Opinion

On Ableism and Things We Need to Stop Saying to People with Disability

Discrimination is still a problem that we face in modern society. And while we’re already familiar with racism, sexism, and religion discrimination, disabled people also have to face discrimination. Ableism is a form of dicrimination against disabled people, including the expression of hate for disabled people, and making the non-disabled people feeling superior to the disabled. It might not be much discussed like other kind of discriminations, but it doesn’t mean that it’s not happening out there. Some people, included me, sometimes don’t even realize that they’re being ableist because it’s been happening in our society for too long to the point where it’s considered normal. Do you remember how many times you’ve used the word “retarded” to call your friends who don’t have developmental disability, or use the word “deaf” to call your friends who don’t really have hearing problem? Well, that’s just one example.

When I was a kid, I was used to hearing some people, mostly kids in my surrounding using offensive words to mock my sister. They literally called her “hey, deaf” in a derogatory terms without a second thought, without even realizing how offensive it is. Maybe they’re too little to even understand it. Maybe their parents never taught them about that. Maybe they didn’t mean to hurt my sister (even though I doubt that). Maybe our society tends to normalize the action. Hey they’re just kids, don’t be too sensitive, don’t take their words to your heart, bla bla bla.

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And now that I’m an adult, I thought I’d never have to deal with people who say offensive things to me about my sister. I don’t mind to share about my sister’s condition, especially to those who are close to me or going to be a part of my life, well you know what I mean. But there was one question that I found quite offensive coming from him when he asked me whether my sister’s disability was inherited by my family or not. He’s scared that our baby will have the same disability because it would be such an embarrassement for his parents. Wow that’s a pretty acid remarks. I honestly will never, ever, ever tolerate that kind of thinking. It’s okay if you don’t want to have disabled kids, but you should know that we can’t choose how our kids condition is gonna be like. Considering that having a disabled kids as such an embarrassent is actually an embarrassment itself. I can’t stand ableist. And once again, I CANNOT tolerate that.

Ableism is not always about using offensive words, it’s also about questioning why or how someone became disabled, as though you’re entitled to know what happened to them. It’s pretty much their own personal business and it’s completely up to them to share it or not. Well, it’s human nature to be curious about something that appears to be different than you, but it’s never okay to constantly ask them about that. Some people might like to share it with others, that’s okay. Some other might not feel comfortable to tell you what happened to them because it reminds them of traumatic events, and that’s okay too.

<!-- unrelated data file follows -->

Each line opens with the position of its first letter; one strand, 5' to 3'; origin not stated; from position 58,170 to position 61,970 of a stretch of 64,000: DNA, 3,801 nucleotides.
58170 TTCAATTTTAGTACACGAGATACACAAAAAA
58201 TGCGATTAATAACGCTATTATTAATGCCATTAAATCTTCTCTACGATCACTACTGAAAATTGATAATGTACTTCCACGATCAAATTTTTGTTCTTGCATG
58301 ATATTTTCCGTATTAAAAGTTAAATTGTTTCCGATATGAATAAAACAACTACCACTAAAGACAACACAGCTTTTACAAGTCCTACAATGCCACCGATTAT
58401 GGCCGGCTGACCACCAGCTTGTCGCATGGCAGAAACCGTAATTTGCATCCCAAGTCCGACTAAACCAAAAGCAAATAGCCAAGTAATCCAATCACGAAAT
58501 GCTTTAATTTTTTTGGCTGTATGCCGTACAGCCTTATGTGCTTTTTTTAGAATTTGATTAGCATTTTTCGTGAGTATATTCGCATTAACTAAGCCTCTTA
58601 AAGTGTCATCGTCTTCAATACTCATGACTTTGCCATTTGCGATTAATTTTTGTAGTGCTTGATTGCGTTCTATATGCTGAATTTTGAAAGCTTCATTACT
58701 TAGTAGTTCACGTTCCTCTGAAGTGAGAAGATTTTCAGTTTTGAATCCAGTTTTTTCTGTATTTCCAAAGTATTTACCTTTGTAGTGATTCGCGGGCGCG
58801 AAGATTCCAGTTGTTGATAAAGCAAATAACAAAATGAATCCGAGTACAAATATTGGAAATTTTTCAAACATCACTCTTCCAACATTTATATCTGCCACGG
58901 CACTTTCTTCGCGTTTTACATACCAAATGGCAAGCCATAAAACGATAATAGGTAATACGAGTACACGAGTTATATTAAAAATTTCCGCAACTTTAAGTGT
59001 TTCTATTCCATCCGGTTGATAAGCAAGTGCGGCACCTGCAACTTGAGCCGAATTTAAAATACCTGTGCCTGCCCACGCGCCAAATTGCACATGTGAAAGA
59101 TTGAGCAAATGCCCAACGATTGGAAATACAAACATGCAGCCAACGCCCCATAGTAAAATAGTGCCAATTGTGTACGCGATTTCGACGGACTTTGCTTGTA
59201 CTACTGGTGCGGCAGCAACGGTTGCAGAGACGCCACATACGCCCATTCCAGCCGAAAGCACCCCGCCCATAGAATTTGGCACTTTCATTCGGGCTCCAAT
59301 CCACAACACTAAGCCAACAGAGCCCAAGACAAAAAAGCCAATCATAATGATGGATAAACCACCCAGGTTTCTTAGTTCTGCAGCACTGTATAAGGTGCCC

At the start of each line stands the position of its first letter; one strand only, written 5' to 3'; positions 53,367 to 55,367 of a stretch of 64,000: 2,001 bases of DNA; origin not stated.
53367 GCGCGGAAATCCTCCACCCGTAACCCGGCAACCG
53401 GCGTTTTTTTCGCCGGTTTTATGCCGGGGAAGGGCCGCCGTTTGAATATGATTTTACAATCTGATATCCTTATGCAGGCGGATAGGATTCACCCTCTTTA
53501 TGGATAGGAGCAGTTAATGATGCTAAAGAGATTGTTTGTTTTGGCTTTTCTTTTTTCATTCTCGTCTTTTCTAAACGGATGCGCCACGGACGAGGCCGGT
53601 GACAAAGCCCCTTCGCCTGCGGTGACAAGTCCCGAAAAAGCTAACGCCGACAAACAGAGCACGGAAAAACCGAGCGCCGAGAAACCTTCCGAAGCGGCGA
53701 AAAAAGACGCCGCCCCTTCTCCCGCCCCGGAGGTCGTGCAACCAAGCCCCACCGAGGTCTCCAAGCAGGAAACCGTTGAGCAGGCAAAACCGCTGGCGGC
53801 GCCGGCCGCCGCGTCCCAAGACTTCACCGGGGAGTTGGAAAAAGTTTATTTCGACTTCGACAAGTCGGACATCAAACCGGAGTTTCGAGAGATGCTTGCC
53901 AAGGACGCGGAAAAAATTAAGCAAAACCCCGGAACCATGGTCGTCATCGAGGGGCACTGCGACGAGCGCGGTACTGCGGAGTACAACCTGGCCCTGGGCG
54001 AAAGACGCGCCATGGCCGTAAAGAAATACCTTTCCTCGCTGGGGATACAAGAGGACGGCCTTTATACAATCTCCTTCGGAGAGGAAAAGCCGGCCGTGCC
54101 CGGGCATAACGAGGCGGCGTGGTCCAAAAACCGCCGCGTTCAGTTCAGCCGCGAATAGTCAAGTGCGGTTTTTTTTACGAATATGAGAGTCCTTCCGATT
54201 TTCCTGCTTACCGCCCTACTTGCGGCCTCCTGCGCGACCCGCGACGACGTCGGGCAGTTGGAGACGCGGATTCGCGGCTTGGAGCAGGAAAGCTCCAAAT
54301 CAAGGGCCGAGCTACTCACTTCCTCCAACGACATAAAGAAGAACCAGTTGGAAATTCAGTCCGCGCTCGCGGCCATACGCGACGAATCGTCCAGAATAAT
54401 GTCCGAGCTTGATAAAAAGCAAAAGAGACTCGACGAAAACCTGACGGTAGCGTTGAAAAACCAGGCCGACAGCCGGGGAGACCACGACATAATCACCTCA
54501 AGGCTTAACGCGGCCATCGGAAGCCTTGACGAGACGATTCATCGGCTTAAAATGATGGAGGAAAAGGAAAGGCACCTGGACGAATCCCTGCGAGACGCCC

My family choose to share what happened to my sister in the hope that it can give insight to others about what happened to her. My sister is deaf since she was a baby due to severe influenza that she had when she was only 2 days old. Apparently, it affected the nerves that facilitate hearing. Who would have thought that influenza can lead to a hearing loss? That’s why my family always like to share about our experience, just so people know that it’s not always about genetic, it can be due to illness, or traumatic events, and other factors.

Deaf is one of invisible disabilities. You won’t notice it unless there’s a communication between you two. My sister knows a lot of words and she can understand what she reads. She can read the menu and order her food so you don’t always have to explain what’s written unless she asks you. This is actually something that I learnt from her. There was time when I explained her something and she said “I know!” angrily. I used to assume that she didn’t know any complicated words. I assumed that she didn’t know about nowadays issue that’s happening in this country. Assuming that she isn’t capable of doing something by herself is just so wrong. And assuming that she’s amazing for being able to do something because she is a disabled person is considered as ableism too. “wow I can’t believe you can participate in a running competition, I mean you’re deaf, how would you know when to run?”. Ugh, seriously?

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Just like other parents who are proud with all the achievements of their children, I’m also proud to see how my sister now has grown into an active girl who loves dancing, sewing, and participating in running competition. My dad and I watched her performing dance for International Day of People with Disability last December on Prambanan Temple. We also supported her on running competition last week. After all, I want people to focus to see her –and any other disabled people– as a person rather than someone with a disability.

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